Seriously, I found a list online that details what singer's were made with what features. If it were me looking for one of the last "good" ones before they moved to Taiwan, and did not have circuit boards, I would choose the Singer 1036 with built in cams.

Hope this helps!

http://www.ismacs.net/singer_sewing_machine_company/model-list/classes-500+.html

Renee' S
Renee' S
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In reply to quiltingwolf <<


Date: 4/1/13 10:35 AM

Quiltingwolf,

My mom has a 500A Rocketeer in a blond cabinet, she bought it about 20 years ago. She remembered my grandmother saying that she thought it was the best machine Singer ever built. That machine is a heavy old girl, but it sews beautifully. The Singer 403 seems to be a an old favorite too.

If you're looking for a machine with no circuit board I think you'll be looking at a purely mechanical. Even my old Pfaff 1171 has some kind of circuit board. I'm pretty sure the old Bernina 930s had some kind of circuit board too. The Bernina 830 may be circuit board free you could always ask Gothdom.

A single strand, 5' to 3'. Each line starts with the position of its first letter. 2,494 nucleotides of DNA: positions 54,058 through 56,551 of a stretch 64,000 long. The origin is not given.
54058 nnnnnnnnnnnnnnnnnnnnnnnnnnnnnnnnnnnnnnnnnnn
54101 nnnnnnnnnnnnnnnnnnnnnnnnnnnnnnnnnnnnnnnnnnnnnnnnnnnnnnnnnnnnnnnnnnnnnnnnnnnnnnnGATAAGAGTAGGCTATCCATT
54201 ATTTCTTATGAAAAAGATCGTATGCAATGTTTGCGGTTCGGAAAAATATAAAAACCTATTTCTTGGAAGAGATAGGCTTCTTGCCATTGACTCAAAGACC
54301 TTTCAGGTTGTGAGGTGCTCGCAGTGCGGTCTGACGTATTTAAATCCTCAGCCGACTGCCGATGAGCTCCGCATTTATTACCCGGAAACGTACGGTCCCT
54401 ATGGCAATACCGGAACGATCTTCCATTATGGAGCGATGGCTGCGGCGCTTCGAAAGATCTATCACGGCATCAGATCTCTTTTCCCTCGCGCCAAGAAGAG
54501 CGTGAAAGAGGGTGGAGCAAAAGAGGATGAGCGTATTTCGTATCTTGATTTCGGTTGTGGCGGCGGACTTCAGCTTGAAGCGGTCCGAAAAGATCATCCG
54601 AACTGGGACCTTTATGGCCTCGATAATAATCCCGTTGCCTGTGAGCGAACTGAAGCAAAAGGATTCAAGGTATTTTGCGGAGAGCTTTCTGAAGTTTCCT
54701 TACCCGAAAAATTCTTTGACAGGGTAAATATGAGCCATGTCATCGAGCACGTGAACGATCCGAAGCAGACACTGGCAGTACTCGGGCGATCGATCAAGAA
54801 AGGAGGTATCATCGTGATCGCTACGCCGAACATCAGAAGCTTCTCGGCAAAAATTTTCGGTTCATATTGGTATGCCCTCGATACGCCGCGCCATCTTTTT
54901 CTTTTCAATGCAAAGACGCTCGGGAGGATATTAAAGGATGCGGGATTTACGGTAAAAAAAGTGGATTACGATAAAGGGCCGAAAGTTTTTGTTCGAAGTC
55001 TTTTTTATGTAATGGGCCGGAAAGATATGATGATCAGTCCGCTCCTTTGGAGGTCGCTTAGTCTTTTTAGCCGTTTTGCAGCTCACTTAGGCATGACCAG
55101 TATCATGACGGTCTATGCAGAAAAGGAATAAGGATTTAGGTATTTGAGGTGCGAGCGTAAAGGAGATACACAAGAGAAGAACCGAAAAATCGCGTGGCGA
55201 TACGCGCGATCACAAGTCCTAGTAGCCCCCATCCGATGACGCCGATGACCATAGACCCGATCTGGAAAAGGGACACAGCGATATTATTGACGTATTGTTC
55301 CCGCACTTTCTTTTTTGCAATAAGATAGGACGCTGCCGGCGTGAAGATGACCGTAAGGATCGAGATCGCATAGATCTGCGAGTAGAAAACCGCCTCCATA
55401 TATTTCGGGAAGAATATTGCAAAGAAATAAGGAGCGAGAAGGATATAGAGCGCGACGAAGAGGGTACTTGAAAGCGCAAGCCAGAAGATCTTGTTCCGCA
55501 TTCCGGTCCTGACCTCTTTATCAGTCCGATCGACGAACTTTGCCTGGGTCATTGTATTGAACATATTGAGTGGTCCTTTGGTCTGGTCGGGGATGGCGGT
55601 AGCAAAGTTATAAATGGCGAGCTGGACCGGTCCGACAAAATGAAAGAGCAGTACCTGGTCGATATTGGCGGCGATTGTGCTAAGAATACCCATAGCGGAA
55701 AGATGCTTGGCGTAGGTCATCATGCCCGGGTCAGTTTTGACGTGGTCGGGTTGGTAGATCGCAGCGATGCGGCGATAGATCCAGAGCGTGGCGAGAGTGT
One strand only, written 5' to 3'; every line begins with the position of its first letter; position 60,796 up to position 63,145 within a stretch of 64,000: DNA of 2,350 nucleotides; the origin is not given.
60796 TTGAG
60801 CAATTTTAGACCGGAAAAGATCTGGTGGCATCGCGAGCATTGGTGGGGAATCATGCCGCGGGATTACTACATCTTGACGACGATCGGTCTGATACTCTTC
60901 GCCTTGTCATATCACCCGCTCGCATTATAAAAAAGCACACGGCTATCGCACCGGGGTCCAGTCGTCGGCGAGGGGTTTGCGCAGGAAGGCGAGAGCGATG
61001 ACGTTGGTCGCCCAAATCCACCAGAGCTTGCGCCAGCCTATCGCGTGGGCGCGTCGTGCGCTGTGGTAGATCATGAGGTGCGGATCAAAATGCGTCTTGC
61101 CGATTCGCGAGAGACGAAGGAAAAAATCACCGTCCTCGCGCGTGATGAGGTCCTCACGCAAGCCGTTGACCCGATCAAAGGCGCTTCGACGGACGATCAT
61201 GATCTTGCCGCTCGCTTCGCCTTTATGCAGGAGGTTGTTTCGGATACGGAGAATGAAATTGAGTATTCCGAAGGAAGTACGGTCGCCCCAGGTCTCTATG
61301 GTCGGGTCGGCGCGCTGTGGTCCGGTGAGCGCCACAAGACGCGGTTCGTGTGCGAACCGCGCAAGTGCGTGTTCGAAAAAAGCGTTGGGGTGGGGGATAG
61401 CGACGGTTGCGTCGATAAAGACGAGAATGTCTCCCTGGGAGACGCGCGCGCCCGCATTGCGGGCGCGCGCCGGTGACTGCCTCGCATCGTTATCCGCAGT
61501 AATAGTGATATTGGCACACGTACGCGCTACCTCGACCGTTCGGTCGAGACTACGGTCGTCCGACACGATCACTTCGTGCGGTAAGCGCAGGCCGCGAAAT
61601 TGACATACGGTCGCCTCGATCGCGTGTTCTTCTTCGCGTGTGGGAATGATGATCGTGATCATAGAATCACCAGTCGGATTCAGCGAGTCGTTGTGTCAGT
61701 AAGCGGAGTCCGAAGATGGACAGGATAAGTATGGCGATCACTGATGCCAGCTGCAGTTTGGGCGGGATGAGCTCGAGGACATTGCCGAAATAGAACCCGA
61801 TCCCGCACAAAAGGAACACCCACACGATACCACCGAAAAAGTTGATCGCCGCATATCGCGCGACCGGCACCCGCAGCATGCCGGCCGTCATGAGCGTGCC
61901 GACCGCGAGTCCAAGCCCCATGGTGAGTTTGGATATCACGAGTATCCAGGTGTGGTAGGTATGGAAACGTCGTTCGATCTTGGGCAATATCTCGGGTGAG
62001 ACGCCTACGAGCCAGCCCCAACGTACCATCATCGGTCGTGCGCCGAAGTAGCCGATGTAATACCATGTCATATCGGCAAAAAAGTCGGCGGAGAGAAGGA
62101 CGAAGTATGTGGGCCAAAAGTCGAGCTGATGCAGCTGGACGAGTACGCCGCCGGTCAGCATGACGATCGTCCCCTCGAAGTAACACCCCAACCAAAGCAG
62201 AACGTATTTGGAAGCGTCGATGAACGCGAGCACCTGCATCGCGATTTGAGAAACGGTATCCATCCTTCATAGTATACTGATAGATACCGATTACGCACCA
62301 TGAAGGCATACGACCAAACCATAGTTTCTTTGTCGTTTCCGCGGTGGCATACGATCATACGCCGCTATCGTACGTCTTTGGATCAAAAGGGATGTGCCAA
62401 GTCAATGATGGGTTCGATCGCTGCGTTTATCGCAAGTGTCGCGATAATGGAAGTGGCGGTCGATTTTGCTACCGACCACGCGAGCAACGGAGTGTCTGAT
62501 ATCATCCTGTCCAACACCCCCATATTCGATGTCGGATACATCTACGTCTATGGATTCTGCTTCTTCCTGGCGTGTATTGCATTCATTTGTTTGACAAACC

Get your Rocketeer out and play with it, it may be exactly what you're looking for

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Bernina 560, Pfaff 7550, Pfaff 1171, Babylock Imagine, Singer 221 & the big girl Gammill Classic

quiltingwolf
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In reply to fabrictherapy <<


Date: 4/1/13 11:17 AM

kinda of looks like the Touch and Sews were the last TOL from Singer before circuit boards. I see my touch and sew is listed from 69-72 I got mine in 1976 so unbeknownst to me I was buying a model that was probably discontinued. I was 16 and my sis was 26 so we didn't know anything lol. Think I'm going to pull out that and my Rocket and see how they do compare to my 10001 and 1630.

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RadarRadiance
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RadarRadiance
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Date: 4/1/13 11:28 AM

My Bernina 930 does have a small circuit board in it so 930 and up in the Bernina line most likely have circuit boards.

diane s
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Date: 4/1/13 11:32 AM

For Viking it was the 6460. There was a model after that with needle up/down, so not sure if that's a circuit board.